High-energy Mid-Infrared Cr:ZnS Chirped-pulse oscillator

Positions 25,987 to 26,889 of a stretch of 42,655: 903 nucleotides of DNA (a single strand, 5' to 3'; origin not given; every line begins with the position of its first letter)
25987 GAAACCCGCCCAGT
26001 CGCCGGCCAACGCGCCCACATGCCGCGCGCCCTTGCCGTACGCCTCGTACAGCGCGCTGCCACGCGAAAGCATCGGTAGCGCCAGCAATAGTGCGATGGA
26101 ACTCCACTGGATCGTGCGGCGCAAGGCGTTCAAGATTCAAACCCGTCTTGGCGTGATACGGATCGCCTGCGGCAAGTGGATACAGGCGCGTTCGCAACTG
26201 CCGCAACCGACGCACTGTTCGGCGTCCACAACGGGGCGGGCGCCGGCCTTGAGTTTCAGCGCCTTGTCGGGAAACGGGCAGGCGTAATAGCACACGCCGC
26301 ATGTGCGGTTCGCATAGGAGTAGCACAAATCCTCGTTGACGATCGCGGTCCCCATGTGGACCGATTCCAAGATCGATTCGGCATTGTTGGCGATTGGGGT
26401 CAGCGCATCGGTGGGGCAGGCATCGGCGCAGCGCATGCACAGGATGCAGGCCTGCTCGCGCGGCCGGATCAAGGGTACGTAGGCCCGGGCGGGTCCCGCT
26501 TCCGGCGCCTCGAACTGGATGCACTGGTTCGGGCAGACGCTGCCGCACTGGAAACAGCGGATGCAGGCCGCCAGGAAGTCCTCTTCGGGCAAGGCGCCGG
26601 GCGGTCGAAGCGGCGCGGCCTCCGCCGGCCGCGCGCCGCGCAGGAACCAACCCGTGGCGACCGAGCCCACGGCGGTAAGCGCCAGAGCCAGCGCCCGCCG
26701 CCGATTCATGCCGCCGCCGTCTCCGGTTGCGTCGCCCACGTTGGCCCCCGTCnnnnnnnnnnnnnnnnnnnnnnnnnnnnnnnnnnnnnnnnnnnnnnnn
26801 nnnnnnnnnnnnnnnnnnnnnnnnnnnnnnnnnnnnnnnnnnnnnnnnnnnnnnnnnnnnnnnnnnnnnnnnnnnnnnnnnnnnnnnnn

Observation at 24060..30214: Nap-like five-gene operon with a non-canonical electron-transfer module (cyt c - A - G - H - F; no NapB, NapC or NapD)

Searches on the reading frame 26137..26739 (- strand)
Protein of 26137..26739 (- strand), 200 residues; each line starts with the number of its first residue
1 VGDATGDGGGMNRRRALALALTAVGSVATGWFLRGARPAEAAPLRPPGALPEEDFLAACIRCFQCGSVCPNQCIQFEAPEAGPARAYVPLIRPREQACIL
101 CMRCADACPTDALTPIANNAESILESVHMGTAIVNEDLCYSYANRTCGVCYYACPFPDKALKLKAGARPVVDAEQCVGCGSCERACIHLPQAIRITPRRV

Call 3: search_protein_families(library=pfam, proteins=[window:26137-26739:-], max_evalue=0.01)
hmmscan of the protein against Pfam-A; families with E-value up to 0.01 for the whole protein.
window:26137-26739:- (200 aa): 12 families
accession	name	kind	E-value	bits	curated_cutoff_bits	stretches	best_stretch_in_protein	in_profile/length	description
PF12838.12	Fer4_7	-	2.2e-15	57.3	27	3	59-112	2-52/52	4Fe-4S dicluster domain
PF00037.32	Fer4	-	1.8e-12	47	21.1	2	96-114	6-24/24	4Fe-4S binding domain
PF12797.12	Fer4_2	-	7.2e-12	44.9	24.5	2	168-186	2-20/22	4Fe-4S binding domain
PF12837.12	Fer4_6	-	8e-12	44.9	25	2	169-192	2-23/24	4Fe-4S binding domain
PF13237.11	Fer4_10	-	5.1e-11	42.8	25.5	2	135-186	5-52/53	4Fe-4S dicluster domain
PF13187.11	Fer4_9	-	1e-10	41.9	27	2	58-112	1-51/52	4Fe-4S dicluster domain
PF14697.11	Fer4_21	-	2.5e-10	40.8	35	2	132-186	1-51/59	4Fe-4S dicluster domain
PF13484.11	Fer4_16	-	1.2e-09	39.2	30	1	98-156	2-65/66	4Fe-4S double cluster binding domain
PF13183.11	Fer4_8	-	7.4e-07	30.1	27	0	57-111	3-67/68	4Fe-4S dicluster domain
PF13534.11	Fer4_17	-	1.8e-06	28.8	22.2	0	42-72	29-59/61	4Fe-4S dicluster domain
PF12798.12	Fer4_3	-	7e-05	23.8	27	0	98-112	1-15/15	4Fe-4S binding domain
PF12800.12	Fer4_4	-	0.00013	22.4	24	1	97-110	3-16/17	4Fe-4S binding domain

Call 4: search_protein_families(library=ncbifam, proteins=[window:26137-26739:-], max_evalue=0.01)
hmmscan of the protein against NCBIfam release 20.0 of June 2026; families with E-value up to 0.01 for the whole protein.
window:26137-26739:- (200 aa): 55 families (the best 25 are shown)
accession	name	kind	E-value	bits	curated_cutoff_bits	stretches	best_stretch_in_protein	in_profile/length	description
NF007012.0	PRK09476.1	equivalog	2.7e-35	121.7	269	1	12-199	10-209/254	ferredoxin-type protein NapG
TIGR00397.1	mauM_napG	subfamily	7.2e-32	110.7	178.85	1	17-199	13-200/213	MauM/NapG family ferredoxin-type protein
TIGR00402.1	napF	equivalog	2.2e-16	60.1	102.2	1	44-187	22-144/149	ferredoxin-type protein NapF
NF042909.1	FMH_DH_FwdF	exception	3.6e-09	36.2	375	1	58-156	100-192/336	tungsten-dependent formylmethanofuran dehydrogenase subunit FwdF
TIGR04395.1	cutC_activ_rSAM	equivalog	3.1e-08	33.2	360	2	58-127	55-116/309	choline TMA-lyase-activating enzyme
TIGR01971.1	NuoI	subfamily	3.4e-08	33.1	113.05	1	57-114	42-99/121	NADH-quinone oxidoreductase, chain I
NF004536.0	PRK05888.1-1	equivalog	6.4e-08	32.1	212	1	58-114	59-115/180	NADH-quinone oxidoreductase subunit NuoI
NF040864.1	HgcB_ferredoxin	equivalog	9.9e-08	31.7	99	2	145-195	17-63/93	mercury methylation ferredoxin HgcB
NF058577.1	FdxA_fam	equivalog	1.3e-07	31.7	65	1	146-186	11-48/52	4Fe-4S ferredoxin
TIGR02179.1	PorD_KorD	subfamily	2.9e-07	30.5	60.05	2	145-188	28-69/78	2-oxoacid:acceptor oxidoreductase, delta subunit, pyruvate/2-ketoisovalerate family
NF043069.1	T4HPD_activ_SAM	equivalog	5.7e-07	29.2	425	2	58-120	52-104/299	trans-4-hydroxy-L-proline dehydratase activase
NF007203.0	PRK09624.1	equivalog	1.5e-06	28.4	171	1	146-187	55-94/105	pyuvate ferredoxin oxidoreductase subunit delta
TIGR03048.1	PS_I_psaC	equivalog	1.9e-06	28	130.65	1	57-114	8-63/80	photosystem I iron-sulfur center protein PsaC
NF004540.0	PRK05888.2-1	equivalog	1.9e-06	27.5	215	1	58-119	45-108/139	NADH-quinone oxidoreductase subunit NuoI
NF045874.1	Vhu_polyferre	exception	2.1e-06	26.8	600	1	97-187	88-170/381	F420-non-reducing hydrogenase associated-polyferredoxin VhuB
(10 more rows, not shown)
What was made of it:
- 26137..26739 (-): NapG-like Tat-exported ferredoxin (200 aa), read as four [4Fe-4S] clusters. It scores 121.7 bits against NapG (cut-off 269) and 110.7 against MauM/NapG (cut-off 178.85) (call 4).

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Femtosecond coherent light sources emitting in the mid-infrared are of particular interest for a number of applications like environmental sensing, medicine, metrology, material processing and telecommunications. Among the alternatives, Cr-doped chalcogenide-based crystalline lasers are the most compact, robust and cheap.For decade pulse energy of these lasers were limited at the level of 1-2 nJ. Finally Cr:ZnS laser with 3.8 nJ pulse energy and 550 mW average output power producing 69-fs pulses was demonstrated very recently . Power scaling of femtosecond crystalline oscillators is not a simple task. The pulse energy of these systems is limited by the pulse breakup due to high third-order optical nonlinearity of the active medium. Increasing the output power over the certain limit result in either multiple-pulsing or harmonic mode-locking regimes. In order to overcome that, the intracavity power density inside the active medium should be reduced. That could be done by using the technique of chirped-pulse-oscillator (CPO). This technique is well-established in fiber and Tisapphire lasers, and has recently been demonstrated with the Cr:YAG and Yb-doped thin-disk lasers. For Cr:ZnSe the analytical theory  predicts pulse energies up to 0.5 μJ  and initial demonstration of CPO technique has already been performed for Cr:ZnSe as well as Cr:ZnS lasers . We report the successful demonstration of Cr:ZnS CPO pulse energy over 8 nJ. The laser was build on the basis of a classic 4-mirror astigmatically-compensated cavity and was pumped by 1.61 μm cw polarized 5-W Er:fiber laser. The mode-locking was achieved using soft-aperture Kerr lens effect. The compensation of the group-delay dispersion was performed by the chirped mirror. The pulses having the duration ranging from 0.8 to 2 picoseconds were obtained at the pulse repetition rate of 105 MHz. The laser average output power reached 0.88 W with 26% slope efficiency. At output powers over 750 mW we observe leakage of 3-5 % of energy into higher-order modes, visible as the narrow spectral lines. The input-output curve, typical autocorrelation trace, and laser emission spectra for different output pulse energies are shown in the Figure 1.